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From "Guus der Kinderen (JIRA)" <j...@apache.org>
Subject [jira] [Commented] (DIRMINA-1107) SslHandler flushScheduledEvents race condition, redux
Date Thu, 16 May 2019 08:07:00 GMT

    [ https://issues.apache.org/jira/browse/DIRMINA-1107?page=com.atlassian.jira.plugin.system.issuetabpanels:comment-tabpanel&focusedCommentId=16841084#comment-16841084
] 

Guus der Kinderen commented on DIRMINA-1107:
--------------------------------------------

I'd love to see a solution for the 2.1 branch, even if that's a patch of the existing, sub-par,
implementation. We're currently suffering from issues (which prompted me to create this issue),
which we'd like to fix before/without upgrading to a new major release of MINA.

> SslHandler flushScheduledEvents race condition, redux
> -----------------------------------------------------
>
>                 Key: DIRMINA-1107
>                 URL: https://issues.apache.org/jira/browse/DIRMINA-1107
>             Project: MINA
>          Issue Type: Bug
>    Affects Versions: 2.1.2
>            Reporter: Guus der Kinderen
>            Priority: Major
>             Fix For: 2.1.3
>
>
> DIRMINA-1019 addresses a race condition in SslHandler, but unintentionally replaces it
with another multithreading issue.
> The fix for DIRMINA-1019 introduces a counter that contains the number of events to be
processed. A simplified version of the code is included below.
> {code:java}
> private final AtomicInteger scheduledEvents = new AtomicInteger(0);
> void flushScheduledEvents() {
>     scheduledEvents.incrementAndGet();
>     if (sslLock.tryLock()) {            
>         try {
>             do {
>                 while ((event = filterWriteEventQueue.poll()) != null) {
>                     // ...
>                 }
>             
>                 while ((event = messageReceivedEventQueue.poll()) != null){
>                     // ...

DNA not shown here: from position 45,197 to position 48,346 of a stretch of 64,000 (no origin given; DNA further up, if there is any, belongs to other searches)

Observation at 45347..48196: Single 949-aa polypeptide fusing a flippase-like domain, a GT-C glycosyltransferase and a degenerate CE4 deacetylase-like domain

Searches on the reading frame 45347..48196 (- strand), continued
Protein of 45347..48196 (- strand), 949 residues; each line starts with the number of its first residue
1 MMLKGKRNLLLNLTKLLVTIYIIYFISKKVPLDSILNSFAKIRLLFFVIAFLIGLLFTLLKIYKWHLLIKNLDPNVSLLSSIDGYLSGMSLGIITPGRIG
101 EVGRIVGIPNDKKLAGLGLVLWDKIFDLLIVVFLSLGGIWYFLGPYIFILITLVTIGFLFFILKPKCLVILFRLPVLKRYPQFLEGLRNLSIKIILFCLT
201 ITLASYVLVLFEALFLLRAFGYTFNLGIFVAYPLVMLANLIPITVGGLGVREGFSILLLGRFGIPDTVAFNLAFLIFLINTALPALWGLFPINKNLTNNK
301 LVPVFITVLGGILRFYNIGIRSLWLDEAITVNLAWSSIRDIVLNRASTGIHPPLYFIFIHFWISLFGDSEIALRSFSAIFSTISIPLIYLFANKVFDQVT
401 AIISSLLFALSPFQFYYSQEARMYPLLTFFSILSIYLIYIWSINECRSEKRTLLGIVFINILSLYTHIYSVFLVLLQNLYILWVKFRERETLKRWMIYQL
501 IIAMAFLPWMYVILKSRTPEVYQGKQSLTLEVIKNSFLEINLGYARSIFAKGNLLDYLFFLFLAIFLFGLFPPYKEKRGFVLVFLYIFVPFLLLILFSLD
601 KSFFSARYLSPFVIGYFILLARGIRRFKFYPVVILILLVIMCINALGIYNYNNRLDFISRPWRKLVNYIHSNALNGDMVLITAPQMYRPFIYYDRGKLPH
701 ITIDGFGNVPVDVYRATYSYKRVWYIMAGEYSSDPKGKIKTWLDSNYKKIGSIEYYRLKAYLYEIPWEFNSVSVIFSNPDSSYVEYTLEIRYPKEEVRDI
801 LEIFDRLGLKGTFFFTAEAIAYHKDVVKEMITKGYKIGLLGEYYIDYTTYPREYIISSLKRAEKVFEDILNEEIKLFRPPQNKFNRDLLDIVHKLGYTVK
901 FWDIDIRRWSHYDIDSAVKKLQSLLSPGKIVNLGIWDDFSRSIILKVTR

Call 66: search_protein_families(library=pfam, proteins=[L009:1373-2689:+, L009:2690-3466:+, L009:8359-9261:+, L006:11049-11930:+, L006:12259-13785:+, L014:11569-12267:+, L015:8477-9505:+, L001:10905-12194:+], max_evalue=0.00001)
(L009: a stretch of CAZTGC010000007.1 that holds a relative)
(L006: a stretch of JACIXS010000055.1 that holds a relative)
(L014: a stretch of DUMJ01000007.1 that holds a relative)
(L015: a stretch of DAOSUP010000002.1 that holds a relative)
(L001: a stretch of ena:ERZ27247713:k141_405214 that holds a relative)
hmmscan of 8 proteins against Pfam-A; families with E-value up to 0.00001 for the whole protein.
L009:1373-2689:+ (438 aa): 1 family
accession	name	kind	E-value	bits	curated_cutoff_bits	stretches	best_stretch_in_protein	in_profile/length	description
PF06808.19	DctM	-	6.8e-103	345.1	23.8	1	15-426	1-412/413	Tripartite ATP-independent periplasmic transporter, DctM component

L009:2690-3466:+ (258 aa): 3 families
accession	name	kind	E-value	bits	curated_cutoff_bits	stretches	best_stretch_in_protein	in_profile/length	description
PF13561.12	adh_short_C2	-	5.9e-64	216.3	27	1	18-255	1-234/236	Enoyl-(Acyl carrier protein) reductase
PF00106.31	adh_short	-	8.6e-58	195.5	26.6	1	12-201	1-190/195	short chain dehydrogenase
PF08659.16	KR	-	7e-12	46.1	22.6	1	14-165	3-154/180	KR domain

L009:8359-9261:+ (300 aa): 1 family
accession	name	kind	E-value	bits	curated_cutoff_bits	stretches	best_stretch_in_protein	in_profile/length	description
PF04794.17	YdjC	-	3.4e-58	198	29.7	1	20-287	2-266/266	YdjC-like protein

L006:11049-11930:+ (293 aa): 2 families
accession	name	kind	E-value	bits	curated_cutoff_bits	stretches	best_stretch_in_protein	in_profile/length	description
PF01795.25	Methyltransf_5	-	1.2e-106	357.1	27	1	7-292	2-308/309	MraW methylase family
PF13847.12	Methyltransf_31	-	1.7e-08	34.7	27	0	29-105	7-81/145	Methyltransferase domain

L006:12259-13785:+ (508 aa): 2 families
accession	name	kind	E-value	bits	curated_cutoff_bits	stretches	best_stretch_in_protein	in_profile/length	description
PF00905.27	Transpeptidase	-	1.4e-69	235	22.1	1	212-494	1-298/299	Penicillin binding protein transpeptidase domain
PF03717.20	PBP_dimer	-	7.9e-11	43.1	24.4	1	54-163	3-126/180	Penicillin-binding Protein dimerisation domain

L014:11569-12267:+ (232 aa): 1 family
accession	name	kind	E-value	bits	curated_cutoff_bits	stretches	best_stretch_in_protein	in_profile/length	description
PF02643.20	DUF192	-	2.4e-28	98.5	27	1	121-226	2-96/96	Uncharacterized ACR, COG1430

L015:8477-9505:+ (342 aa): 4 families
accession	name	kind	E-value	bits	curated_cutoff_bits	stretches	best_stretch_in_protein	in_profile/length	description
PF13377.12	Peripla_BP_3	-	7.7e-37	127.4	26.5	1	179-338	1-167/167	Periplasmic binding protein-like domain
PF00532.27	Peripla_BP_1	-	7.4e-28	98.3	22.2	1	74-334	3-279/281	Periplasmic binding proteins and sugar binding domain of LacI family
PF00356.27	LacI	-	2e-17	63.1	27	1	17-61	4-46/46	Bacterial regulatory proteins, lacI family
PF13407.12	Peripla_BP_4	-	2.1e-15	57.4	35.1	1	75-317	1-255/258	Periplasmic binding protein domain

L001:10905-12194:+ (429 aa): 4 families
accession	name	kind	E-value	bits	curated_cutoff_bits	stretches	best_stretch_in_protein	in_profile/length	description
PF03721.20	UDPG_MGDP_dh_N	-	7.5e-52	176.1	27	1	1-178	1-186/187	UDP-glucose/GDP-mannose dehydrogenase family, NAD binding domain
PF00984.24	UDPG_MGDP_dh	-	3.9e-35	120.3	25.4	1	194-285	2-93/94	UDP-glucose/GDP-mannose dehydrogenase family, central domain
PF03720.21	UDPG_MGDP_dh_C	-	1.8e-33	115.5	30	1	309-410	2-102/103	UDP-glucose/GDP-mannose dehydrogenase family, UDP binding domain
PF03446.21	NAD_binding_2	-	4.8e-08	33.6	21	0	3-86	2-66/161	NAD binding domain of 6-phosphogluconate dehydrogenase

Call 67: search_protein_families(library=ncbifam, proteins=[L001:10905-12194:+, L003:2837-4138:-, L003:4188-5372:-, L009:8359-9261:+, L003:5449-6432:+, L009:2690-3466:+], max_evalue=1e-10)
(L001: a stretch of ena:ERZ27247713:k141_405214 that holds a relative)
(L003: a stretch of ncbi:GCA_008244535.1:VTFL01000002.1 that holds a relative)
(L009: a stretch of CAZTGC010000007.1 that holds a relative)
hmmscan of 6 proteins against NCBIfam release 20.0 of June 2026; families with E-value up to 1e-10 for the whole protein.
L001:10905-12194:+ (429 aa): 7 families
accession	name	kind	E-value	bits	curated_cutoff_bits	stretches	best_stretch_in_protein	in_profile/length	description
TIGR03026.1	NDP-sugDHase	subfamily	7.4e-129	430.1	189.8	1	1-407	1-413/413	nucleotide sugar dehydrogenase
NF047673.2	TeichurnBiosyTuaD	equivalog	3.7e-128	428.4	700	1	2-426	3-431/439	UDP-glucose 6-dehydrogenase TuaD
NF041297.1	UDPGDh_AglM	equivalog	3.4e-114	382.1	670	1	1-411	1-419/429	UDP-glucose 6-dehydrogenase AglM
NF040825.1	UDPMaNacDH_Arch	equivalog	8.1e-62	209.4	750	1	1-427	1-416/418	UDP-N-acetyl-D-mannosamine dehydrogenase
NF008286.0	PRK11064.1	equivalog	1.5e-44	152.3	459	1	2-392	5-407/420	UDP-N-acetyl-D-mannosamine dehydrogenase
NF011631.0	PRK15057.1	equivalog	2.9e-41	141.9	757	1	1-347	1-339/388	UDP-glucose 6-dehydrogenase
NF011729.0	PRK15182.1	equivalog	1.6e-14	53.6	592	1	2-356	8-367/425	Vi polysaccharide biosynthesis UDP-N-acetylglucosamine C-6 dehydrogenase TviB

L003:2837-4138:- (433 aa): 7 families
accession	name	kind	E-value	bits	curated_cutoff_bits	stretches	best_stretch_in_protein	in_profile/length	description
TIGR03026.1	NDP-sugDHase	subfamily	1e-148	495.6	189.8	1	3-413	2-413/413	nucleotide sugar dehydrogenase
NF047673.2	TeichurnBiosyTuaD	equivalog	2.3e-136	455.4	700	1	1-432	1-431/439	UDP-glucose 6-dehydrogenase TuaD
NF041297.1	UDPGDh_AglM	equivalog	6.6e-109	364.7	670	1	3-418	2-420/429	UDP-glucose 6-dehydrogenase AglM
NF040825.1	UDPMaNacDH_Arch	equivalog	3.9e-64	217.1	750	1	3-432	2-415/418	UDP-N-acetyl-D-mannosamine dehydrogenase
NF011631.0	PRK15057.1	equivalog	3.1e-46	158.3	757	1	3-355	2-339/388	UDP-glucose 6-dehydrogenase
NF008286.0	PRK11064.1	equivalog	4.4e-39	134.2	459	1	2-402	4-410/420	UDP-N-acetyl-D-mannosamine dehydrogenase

>                 }
>             } while (scheduledEvents.decrementAndGet() > 0);
>         } finally {
>             sslLock.unlock();
>         }
>     }
> }{code}
> We have observed occasions where the value of {{scheduledEvents}} becomes a negative
value, while at the same time {{filterWriteEventQueue}} go unprocessed.
> We suspect that this issue is triggered by a concurrency issue caused by the first thread
decrementing the counter after a second thread incremented it, but before it attempted to
acquire the lock.
> This allows the the first thread to empty the queues, decrementing the counter to zero
and release the lock, after which the second thread acquires the lock successfully. Now, the
second thread processes any elements in {{filterWriteEventQueue}}, and then processes any
elements in {{messageReceivedEventQueue}}. If in between these two checks yet another thread
adds a new element to {{filterWriteEventQueue}}, this element can go unprocessed (as the second
thread does not loop, since the counter is zero or negative, and the third thread can fail
to acquire the lock).
> It's a seemingly unlikely scenario, but we are observing the behavior when our systems
are under high load.
> We've applied a code change after which this problem is no longer observed. We've removed
the counter, and check on the size of the queues instead:
> {code:java}
> void flushScheduledEvents() {
>     if (sslLock.tryLock()) {            
>         try {
>             do {
>                 while ((event = filterWriteEventQueue.poll()) != null) {
>                     // ...
>                 }
>             
>                 while ((event = messageReceivedEventQueue.poll()) != null){
>                     // ...
>                 }
>             } while (!filterWriteEventQueue.isEmpty() || !messageReceivedEventQueue.isEmpty());
>         } finally {
>             sslLock.unlock();
>         }
>     }
> }{code}
> This code change, as illustrated above, does introduce a new potential problem. Theoretically,
an event could be added to the queues and {{flushScheduledEvents}} be called returning {{false}}
for {{sslLock.tryLock()}}, exactly after another thread just finished the {{while}} loop,
but before releasing the lock. This again would cause events to go unprocessed.
> We've not observed this problem in the wild yet, but we're uncomfortable applying this
change as-is.



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